New dietary guidelines from the Canadian government have abandoned recommending daily dairy consumption, in the first update to the food guide since 2007, according to BBC News. The guide includes dairy in a category with other proteins, which it recommends make up about a quarter of daily food intake. The move is a blow to the dairy lobby, which they had been accused of catering to with pro-dairy guidelines in the past.
“We were very clear that when we were looking at the evidence base that we were not going to be using reports that have been funded by industry as well,” said Dr. Hasan Hutchinson, director-general of Canada’s nutrition policy and promotion office.
The new guidelines also abandon traditional food groups, serving sizes, and the recommendation that whole fruits can be replaced by fruit juice.
Since the guidelines were first published in 1942, they’ve promoted a diet that includes several servings of dairy each day.
The new guideline also aims for a more intuitive approach, with a plate diagram that includes one quarter vegetables, one quarter fruits, one quarter grains, and one quarter proteins – including dairy.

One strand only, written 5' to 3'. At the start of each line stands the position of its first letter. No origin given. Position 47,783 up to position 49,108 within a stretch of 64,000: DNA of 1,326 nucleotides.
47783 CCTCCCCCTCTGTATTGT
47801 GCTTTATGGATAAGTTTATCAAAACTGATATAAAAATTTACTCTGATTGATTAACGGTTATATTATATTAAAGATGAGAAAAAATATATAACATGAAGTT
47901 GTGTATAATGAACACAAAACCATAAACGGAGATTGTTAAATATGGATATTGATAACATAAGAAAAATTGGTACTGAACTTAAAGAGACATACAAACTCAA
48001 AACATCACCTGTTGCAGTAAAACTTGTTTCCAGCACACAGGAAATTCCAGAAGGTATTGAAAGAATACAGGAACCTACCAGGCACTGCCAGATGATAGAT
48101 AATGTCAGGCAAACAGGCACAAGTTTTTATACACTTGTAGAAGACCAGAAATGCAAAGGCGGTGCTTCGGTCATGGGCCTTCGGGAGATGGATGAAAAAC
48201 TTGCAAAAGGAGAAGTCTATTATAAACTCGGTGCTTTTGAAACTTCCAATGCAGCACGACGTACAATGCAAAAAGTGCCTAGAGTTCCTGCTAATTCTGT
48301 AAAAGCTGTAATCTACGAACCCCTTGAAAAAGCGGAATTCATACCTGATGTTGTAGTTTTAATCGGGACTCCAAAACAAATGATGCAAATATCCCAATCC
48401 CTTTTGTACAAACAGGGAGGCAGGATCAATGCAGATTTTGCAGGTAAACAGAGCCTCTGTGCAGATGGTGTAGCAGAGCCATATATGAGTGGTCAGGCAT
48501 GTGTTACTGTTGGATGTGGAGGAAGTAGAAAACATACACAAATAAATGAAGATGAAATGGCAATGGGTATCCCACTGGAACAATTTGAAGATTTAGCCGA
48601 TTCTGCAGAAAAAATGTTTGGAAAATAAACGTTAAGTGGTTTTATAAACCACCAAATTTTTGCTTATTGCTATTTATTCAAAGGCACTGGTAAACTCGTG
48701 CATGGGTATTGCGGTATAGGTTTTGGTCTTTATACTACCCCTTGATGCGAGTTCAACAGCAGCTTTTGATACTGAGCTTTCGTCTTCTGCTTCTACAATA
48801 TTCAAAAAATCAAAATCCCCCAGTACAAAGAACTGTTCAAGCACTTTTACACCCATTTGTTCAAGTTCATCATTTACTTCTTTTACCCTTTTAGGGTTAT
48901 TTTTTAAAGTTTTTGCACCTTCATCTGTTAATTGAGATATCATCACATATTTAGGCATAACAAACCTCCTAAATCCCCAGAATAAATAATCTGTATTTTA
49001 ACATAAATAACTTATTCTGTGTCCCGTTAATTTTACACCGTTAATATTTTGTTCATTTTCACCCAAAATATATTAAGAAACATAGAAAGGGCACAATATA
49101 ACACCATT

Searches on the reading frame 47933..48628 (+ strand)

American food guidelines made a similar move in 2011, abandoning the food pyramid in favor of “MyPlate” guidelines. But the American recommendations do include a glass of milk, unlike the new Canadian ones.
Overall, the new guidelines move in a much more plant-based direction, recommending that proteins should often come from plant sources such as tofu, legumes, and nuts.
Instead of suggesting milk, the guidelines promote water as a beverage choice with meals, cautioning in particular against flavored milks such as chocolate milk, as well as juice, citing the role sugary drinks have played in increasing child obesity.
The guide “is moving in a plant-based direction, which will ruffle some feathers, but I think that’s the direction it needs to go,” said Dr. David Jenkins, a Nutritional Sciences professor at the University of Toronto. “It’s not particularly new to say eat more fruits and veggies, people have been saying this for a while.”
The Dairy Farmers of Canada said in a statement this month that the move could hurt Canadian farmers, especially amid trade negotiations with the US.
“There is no scientific justification to minimize the role of milk products in a healthy diet,” they said, referring to several studies promoting the health benefits of milk.
The dairy industry has already faced tough times in recent years, with milk consumption in the US falling 13 percent over the last decade. Much of that decline has been the result of competition from plant-based milk alternatives.